Growing Each Day by Rabbi Abraham J. Twerski

Elul 22
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The mouse [that steals a morsel of food] is not the thief, but rather the hole [through which the mouse escapes] is the thief. (Gittin 45a)

In this picturesque statement, the Talmud explains that the hole in the wall is the culprit, because without a breach in the wall, the mouse would not be able to steal the food.

In the treatment of alcoholism, there is a concept called "enabling." "Enablers" are the people who essentially make it possible for the alcoholic to continue drinking. By analogy, although oxygen does not cause a fire, it is impossible for fire to burn in its absence, so one extinguishes a blaze by dousing it with water or smothering it, to prevent oxygen from reaching it. Similarly, an alcoholic could not continue to drink very long in the absence of enablers. It is sometimes more difficult to convince people to stop their enabling than the alcoholic to stop drinking.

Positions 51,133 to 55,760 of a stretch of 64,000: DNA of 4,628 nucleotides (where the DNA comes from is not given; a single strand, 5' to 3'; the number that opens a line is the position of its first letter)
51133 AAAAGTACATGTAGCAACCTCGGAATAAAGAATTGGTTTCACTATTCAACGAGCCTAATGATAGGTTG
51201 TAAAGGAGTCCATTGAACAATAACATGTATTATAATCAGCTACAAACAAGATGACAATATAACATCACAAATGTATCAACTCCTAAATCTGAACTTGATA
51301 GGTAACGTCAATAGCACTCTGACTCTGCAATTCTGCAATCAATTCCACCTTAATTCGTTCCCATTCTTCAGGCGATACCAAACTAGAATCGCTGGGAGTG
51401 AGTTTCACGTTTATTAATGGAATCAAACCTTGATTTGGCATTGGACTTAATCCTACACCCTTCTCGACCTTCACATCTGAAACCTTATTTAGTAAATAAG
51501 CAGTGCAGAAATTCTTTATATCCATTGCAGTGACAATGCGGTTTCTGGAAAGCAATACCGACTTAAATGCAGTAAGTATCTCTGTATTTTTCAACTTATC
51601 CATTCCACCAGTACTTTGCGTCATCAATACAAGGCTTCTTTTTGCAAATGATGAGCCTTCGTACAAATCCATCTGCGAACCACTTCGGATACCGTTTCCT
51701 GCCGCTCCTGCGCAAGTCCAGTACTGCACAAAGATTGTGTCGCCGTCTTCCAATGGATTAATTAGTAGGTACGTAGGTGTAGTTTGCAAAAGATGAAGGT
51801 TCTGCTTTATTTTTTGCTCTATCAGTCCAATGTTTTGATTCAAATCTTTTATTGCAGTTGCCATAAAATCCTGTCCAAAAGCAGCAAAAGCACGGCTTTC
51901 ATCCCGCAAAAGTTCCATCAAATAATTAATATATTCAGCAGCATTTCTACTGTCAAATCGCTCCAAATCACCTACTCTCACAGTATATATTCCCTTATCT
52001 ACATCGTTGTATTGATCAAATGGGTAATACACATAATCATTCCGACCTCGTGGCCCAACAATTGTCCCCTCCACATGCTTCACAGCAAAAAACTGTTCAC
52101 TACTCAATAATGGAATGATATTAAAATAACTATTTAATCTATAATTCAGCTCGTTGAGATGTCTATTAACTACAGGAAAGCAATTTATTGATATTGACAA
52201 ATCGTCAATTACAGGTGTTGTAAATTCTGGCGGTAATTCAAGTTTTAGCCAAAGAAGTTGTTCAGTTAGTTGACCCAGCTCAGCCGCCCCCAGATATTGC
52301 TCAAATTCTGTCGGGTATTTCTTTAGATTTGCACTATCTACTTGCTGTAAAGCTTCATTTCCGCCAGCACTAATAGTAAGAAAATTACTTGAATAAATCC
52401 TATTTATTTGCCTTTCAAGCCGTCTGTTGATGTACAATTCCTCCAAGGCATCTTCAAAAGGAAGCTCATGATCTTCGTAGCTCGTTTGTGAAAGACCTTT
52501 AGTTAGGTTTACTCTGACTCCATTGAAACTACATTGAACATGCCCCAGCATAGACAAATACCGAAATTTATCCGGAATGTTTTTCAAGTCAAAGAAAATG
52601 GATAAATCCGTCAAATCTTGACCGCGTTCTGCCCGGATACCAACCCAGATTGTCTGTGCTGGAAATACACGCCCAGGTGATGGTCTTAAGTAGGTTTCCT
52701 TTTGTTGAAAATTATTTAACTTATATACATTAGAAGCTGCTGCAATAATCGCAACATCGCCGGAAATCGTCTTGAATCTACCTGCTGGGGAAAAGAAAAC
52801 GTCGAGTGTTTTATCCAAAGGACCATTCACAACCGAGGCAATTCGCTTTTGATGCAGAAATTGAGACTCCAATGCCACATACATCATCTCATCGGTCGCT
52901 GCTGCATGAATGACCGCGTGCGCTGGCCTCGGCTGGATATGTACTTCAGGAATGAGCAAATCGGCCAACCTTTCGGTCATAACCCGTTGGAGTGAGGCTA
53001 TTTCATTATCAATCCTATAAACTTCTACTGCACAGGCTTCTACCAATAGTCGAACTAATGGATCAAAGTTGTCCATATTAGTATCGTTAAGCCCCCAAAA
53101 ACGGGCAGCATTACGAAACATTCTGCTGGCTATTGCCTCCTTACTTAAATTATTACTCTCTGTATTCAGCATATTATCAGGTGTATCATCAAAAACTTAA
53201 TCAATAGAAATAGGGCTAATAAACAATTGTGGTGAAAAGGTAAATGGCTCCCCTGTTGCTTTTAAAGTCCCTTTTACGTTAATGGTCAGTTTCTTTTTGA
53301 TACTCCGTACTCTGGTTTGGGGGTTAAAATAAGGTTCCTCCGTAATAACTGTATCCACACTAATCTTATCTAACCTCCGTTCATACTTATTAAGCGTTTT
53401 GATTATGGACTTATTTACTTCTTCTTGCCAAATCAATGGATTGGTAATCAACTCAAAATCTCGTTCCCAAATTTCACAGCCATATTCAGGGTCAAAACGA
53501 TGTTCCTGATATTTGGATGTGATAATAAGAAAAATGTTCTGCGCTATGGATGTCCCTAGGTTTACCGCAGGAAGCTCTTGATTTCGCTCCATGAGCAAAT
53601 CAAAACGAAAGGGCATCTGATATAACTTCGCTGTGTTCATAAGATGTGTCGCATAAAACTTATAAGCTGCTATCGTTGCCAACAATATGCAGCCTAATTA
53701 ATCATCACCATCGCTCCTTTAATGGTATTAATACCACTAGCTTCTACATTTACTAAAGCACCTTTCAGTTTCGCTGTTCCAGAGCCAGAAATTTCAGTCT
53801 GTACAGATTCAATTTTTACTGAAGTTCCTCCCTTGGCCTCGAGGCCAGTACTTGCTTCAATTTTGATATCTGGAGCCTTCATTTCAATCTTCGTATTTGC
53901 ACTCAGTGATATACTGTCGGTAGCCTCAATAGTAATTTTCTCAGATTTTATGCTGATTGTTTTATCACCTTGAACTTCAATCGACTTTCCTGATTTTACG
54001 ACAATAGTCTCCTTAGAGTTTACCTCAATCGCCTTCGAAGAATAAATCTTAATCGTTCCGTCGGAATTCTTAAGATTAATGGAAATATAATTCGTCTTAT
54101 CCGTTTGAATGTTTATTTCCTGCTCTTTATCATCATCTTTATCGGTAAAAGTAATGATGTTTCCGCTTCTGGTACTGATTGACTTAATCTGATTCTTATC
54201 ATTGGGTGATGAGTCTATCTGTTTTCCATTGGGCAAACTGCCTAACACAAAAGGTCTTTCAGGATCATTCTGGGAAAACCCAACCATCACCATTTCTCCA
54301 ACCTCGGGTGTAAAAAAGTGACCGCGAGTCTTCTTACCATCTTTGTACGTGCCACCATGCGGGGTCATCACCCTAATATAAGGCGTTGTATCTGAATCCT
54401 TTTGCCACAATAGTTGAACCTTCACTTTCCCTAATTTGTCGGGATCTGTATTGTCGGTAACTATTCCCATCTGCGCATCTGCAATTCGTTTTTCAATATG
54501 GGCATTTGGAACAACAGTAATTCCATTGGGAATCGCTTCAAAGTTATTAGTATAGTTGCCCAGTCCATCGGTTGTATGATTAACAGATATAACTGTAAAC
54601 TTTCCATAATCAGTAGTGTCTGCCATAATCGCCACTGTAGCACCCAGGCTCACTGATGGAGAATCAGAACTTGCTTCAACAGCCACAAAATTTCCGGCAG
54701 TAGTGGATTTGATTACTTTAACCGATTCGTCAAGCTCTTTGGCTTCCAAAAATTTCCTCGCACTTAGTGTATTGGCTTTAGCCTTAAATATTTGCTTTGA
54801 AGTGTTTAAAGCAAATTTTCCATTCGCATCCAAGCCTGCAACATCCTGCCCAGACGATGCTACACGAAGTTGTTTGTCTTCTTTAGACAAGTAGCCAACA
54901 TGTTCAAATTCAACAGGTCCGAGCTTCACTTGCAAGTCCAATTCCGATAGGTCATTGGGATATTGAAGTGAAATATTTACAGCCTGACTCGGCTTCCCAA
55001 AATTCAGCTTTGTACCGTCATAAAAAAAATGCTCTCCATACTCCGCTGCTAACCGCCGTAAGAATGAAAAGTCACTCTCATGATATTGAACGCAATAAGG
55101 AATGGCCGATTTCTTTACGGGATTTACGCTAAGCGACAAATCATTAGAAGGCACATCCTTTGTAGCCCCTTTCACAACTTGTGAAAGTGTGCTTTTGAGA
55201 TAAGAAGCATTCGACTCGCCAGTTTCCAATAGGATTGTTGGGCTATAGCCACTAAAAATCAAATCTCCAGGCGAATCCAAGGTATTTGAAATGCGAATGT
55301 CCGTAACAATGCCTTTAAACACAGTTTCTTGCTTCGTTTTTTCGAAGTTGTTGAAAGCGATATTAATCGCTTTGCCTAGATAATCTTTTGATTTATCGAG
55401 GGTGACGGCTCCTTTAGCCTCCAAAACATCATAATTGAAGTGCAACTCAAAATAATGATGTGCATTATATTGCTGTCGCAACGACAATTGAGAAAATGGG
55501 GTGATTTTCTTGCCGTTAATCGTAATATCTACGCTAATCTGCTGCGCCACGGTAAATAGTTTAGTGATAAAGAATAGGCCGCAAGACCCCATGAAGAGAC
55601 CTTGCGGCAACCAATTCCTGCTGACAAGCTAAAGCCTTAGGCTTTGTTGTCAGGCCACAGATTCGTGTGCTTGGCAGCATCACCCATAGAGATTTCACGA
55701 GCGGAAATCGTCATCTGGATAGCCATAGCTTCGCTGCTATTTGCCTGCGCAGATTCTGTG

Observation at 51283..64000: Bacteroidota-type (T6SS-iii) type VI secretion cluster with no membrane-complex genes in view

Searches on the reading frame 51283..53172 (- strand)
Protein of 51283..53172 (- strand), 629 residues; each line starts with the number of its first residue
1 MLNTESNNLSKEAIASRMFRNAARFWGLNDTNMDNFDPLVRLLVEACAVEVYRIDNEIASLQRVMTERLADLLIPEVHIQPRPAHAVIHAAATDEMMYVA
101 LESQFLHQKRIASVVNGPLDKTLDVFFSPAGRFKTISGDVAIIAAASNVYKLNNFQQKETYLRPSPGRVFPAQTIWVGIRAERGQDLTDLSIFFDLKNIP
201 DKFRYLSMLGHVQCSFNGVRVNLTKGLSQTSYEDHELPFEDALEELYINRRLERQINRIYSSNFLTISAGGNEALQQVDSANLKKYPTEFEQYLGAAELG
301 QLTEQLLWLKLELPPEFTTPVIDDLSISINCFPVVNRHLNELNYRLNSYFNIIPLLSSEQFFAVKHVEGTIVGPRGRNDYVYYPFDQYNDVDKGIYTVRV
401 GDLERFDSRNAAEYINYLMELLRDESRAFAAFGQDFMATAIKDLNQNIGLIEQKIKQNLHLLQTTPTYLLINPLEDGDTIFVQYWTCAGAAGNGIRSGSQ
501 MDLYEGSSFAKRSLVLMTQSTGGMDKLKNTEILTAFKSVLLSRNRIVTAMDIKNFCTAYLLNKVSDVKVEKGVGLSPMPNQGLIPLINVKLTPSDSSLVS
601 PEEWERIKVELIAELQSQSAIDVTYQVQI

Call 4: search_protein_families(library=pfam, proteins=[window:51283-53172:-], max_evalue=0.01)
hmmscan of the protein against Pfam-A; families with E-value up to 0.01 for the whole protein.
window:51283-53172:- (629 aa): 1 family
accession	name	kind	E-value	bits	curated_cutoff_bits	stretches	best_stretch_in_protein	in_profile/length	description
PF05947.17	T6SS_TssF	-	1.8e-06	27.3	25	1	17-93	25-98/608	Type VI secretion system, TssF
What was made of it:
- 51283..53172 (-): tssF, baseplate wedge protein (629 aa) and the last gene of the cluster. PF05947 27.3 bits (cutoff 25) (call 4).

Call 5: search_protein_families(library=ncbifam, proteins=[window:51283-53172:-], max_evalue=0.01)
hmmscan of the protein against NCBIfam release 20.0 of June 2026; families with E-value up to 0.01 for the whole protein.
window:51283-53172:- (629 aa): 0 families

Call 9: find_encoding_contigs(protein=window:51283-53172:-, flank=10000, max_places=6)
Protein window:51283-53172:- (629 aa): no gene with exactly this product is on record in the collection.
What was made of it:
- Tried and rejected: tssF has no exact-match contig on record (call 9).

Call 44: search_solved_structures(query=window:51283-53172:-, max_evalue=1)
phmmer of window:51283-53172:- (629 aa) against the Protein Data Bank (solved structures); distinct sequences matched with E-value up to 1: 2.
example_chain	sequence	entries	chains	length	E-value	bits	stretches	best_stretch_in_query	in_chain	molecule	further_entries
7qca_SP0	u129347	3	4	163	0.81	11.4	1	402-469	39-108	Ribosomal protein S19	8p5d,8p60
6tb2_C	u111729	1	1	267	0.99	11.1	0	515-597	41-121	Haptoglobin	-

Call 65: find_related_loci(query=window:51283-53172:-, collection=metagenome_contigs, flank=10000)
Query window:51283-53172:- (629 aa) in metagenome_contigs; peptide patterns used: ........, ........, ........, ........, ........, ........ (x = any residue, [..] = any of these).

We claim that we are intolerant of crime and injustice, but the fact is that these exist only because we do tolerate them.

For example, many arguments are given for protecting the rights of those who violate the law, but the price we pay for this is that we allow these violations to continue.

In every society, community, or family, there may be enablers. Sometimes those who are most vehement in their condemnation are actually the enablers. We should do careful soul-searching to see whether we may not actually be enabling behavior of which we disapprove.

Today I shall...

try to stop "enabling" those things that I know to be wrong.

With stories and insights, Rabbi Twerski's new book Twerski on Machzor makes Rosh Hashanah prayers more meaningful. Click here to order...

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